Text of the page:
AXSChat Podcast

AXSChat Podcast with Matt May - Adobe’s head of inclusive design

November 16, 2020 Antonio Santos, Debra Ruh, Neil Milliken
AXSChat Podcast
AXSChat Podcast with Matt May - Adobe’s head of inclusive design
Show Notes Transcript

Matt May is Adobe’s head of inclusive design. His work includes integrating more equitable design practices across every aspect of the Adobe user experience, training and mentoring the Adobe Design team, and advocating principles of accessibility and inclusive design to the public at large. He lives in Seattle.

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Matt May: Radio

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Neil Milliken: Hello and welcome to access chat. It's taken us a long time to get here, but we finally got Matt may, who is the

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Neil Milliken: Head of inclusive design or is it inclusive design lead for

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Neil Milliken: For Adobe so delighted delighted to have you here. It's been too long to get you on. Can you tell us a little bit about what you're doing and where you sit in this Adobe ecosystem.

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Matt May: Yeah, so I i had i started in Adobe accessibility. So I spent

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Debra Ruh: The first 10 years

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Matt May: Over there. And, and now I live in Adobe design, which is

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Matt May: A part of the Creative Cloud organization and oversees the art design system spectrum.

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Matt May: Basically assigns our designers two different product teams to to build out our product so completely different perspective on all of what I've done so far this career.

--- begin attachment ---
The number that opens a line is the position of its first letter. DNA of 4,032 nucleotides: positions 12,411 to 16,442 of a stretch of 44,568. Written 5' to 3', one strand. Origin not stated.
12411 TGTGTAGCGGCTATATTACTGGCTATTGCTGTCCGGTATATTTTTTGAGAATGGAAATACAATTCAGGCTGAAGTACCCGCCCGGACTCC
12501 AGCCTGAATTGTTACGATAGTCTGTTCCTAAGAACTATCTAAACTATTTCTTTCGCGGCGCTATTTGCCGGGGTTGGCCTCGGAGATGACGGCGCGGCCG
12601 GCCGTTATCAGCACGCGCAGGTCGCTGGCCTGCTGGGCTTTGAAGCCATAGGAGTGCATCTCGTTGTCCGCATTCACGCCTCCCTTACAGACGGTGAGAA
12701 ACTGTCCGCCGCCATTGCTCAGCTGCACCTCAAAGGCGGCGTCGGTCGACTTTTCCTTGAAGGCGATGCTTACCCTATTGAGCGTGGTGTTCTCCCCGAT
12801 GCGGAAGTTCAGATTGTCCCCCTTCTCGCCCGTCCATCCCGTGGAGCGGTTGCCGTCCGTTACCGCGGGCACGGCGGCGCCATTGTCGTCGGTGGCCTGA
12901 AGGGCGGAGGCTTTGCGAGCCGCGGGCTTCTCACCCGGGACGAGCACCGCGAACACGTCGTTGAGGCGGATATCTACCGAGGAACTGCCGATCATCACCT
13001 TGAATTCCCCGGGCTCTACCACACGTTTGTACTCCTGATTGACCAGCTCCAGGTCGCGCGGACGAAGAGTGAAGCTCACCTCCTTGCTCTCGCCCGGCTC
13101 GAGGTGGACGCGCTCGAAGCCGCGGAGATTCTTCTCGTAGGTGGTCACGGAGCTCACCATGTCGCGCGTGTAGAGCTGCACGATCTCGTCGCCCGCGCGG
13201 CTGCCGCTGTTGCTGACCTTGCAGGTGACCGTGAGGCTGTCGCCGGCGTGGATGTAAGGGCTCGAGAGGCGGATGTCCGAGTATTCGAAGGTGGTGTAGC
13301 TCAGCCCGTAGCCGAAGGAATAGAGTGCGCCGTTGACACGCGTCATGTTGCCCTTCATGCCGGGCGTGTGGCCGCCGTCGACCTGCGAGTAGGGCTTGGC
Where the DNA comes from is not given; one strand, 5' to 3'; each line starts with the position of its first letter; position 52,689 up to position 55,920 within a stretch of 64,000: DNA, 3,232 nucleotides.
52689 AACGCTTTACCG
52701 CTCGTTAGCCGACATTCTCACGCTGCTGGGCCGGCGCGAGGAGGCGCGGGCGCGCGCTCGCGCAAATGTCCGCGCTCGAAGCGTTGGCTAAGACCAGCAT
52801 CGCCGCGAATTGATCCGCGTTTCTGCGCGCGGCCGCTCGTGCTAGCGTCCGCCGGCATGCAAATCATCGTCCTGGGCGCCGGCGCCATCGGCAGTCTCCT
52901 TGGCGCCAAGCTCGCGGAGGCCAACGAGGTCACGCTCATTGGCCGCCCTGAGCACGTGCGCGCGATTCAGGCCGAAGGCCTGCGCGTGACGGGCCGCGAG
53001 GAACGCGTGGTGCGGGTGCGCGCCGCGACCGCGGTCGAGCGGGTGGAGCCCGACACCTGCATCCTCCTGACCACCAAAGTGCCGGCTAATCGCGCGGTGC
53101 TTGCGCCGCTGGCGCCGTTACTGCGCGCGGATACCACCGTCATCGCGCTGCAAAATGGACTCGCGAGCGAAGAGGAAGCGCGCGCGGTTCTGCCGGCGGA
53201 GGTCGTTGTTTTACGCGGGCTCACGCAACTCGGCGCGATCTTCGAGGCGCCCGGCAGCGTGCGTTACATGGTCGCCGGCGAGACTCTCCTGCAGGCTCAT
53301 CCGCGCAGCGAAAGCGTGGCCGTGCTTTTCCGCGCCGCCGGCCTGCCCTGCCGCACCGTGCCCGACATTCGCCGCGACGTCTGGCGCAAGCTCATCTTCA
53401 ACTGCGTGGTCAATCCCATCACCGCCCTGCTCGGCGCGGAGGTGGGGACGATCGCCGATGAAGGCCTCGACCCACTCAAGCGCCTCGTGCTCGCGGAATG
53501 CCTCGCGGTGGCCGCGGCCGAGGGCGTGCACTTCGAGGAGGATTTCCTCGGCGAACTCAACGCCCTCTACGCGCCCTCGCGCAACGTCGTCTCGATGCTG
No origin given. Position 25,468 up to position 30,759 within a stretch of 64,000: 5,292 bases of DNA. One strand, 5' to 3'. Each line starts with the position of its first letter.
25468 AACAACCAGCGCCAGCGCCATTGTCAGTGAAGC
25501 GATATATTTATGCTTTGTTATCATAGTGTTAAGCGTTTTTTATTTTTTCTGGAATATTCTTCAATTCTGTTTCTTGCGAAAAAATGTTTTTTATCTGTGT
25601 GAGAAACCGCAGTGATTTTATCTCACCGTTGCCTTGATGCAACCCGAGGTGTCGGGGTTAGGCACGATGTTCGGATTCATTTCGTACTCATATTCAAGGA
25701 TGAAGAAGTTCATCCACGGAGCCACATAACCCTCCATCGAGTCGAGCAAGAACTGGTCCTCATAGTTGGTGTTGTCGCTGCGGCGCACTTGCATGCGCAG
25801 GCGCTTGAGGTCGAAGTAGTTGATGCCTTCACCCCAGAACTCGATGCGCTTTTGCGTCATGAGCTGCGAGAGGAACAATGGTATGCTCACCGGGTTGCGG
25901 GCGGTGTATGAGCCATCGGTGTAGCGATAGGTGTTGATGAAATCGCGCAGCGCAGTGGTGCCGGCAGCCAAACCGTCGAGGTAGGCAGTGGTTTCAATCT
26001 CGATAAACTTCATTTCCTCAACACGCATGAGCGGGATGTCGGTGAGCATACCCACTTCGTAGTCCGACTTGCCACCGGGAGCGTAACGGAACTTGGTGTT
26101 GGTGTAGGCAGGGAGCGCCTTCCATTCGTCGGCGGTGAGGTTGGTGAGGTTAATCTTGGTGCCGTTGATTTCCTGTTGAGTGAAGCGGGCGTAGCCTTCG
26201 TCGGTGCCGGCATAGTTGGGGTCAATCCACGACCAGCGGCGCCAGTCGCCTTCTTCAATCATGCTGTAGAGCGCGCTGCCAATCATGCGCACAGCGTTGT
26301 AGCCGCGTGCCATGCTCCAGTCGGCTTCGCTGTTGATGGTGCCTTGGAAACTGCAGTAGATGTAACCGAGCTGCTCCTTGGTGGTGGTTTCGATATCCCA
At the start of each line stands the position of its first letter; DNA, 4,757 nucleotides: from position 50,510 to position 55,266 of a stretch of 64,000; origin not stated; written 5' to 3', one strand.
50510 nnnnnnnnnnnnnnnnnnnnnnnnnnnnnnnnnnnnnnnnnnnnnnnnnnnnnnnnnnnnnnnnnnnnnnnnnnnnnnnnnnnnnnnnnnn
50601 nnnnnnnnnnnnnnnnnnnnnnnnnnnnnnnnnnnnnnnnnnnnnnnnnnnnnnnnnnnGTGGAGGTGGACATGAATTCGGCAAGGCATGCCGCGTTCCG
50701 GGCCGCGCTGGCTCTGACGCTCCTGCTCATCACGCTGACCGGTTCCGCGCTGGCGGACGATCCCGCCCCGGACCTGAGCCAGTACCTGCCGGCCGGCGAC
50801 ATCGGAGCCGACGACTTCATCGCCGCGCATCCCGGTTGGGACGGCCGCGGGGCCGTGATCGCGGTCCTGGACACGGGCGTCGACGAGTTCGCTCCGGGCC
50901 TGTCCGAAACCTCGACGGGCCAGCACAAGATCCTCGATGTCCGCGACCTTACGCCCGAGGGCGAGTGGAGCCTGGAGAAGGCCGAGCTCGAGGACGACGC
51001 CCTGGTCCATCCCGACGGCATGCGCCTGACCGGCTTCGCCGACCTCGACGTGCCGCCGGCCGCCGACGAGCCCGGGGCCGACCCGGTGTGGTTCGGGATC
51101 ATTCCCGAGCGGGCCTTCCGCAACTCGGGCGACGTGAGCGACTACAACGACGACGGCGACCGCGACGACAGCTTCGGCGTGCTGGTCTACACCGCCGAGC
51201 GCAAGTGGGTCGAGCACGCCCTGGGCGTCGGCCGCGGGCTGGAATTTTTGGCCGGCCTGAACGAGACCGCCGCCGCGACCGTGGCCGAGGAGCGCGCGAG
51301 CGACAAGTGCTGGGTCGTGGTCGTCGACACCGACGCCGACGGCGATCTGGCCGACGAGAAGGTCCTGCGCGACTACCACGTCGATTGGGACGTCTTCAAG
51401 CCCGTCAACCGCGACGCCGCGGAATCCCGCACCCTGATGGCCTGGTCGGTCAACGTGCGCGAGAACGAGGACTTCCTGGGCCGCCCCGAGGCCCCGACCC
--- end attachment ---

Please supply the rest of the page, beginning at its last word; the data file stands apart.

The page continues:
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Neil Milliken: Excellent. And I know you've been putting out some some really nice materials on Tintin it recently some to Nice to the tutorials and also sort of

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Neil Milliken: Some webinars on on inclusive design some really

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Neil Milliken: Good quality stuff so

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Neil Milliken: How do you, how does that come about. And you know what goes into it because, well, I know a lot goes into it but but what are the sort of things that you're doing and how you

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Neil Milliken: Sort of building up that sort of capability within Adobe and for your customers, obviously, because it's you know it's enabling customers to create accessible content.

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Matt May: Yeah, so for for what we've been doing so far it's been

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Matt May: We've been

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Matt May: Working from from more or less the beginning. How can we make sure that designers are are capable understand what needs to go into a product for it to be inclusive. And so when I moved over at the end of 2017 and probably the first the first year or second was mostly

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Matt May: Managing the basics. How do we add all texts or labels or separating order, things like that.

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Matt May: But understanding kind of where our designers are and where their teams are just how that and how that transaction works.

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Matt May: So from, from there we identified some of the things that our designers needed to to learn to pick up to make a part of their practice. And so we worked with you to turn around and said okay University and and have a host of other

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Matt May: Experts and in in different aspects of inclusive design.

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Matt May: And built a day long training for all of our designers and from last April to this January just perfect timing I was traveling the world.

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Matt May: I'm glad I'm not doing this anymore, but we we literally went to nine different sites Adobe and gave this workshop to every designer that works in the organization which has over 300

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Matt May: And as we were developing this we just we kind of realized that this is something that